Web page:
Noah Golmant

Spring 2017 I was a (U)GSI for CS 189/289A, the machine learning course. Here are the posts I made during that semester.

Mar. 18, 2017 - Alex Francis (another TA) and I made an article deriving the univariate Gaussian, as well as the Central Limit Theorem and some useful applications. I wrote up the short portion on multivariate normals, which I think is helpful for understanding why the density function looks the way it does. It also gives an intuition for how covariance comes about due to affine transformations on a collection of independent, normally distributed variables. You can access that here.

Mar. 16, 2017 - I've made a short write-up on the basics of information and entropy for understanding decision trees. You can find it here. I hope it helps understand why we define splits the way we do.

Feb. 6, 2017 - I think that this resource by Stanford professor Andrew Ng provides a great intuitition for the max-margin SVM formulation that is slightly different from how we present it here. We start with finding some margin of width gamma while constraining the norm of the weights to 1, which we can do if the data is linearly separable. The norm constraint makes this too hard to solve, so we change the constraints, with our change relying on the relation between the functional and geometric margins. We make one final change to rescale our boundary to have 1 on the right hand side of the constraint inequality.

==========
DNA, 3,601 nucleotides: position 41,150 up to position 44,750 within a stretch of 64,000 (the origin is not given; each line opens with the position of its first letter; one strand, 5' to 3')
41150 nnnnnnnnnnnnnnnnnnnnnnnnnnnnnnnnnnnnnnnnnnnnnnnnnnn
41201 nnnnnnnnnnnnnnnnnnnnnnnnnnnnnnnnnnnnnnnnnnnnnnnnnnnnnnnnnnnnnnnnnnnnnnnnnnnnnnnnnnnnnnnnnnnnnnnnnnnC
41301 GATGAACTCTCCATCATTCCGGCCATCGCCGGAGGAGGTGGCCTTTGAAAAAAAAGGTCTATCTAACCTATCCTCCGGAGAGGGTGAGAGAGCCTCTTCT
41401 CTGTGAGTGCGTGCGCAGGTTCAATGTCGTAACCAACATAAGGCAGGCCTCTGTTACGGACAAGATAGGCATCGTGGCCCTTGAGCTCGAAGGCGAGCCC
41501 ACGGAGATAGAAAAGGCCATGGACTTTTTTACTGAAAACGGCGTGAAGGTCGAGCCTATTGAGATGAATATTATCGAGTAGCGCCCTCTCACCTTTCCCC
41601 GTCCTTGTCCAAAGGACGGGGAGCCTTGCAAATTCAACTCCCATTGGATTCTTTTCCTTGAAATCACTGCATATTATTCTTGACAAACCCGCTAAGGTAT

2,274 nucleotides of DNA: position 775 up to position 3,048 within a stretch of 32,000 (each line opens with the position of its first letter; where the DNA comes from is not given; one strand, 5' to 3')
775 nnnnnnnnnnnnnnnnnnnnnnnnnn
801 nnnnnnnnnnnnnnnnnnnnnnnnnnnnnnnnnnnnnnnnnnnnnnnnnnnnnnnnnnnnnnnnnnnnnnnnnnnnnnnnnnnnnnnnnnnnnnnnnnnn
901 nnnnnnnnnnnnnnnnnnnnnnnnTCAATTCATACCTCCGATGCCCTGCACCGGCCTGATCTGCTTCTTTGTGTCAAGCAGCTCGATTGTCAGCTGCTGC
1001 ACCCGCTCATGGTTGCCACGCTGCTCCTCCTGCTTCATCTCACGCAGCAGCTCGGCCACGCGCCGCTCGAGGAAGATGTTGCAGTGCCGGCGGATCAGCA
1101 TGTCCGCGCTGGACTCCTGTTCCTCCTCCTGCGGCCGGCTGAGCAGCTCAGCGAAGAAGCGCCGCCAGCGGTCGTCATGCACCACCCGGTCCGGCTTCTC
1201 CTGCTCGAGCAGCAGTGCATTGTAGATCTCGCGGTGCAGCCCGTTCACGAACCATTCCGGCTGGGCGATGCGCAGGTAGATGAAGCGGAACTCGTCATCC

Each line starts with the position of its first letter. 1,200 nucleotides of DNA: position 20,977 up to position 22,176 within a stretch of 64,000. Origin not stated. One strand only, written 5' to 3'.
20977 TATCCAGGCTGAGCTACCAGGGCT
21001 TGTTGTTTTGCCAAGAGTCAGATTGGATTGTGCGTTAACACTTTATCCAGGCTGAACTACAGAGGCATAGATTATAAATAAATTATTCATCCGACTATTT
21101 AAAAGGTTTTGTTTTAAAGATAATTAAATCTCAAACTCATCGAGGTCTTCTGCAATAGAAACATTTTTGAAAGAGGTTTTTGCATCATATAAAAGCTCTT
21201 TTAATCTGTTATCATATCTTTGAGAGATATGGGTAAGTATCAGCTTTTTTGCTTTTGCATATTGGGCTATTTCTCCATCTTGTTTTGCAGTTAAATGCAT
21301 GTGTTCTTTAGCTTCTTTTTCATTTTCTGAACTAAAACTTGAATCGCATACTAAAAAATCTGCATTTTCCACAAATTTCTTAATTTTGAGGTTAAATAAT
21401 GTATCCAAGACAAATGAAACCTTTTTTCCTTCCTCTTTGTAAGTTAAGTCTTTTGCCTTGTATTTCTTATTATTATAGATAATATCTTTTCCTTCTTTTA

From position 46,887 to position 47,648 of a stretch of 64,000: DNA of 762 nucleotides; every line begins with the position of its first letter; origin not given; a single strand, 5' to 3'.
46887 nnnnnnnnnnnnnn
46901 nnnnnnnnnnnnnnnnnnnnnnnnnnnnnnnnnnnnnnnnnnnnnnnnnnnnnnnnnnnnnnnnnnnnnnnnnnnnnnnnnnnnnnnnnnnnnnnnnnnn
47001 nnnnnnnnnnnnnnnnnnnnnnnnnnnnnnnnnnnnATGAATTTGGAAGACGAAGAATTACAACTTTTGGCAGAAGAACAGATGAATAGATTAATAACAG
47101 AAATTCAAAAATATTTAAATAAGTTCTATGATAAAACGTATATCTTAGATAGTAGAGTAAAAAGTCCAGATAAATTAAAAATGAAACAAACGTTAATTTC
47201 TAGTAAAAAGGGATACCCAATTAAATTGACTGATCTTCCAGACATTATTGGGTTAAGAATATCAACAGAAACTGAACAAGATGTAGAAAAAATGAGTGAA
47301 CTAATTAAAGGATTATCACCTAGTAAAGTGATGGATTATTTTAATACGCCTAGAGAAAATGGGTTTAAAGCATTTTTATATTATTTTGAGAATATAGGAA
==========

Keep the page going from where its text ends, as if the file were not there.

We can now solve this program using standard quadratic programming techniques (for the curious). A common one is coordinate descent. For the very curious, check out this paper on the version used by libraries like LIBLINEAR.

Finally, for matrix calculus, the matrix cookbook is very useful as a reference.

Jan. 25, 2017 - today I mentioned a useful way to find the gradient of a function when dealing with matrices. I made a short write-up on it along with an example. You can find it here. The following resources will also be very helpful this semester.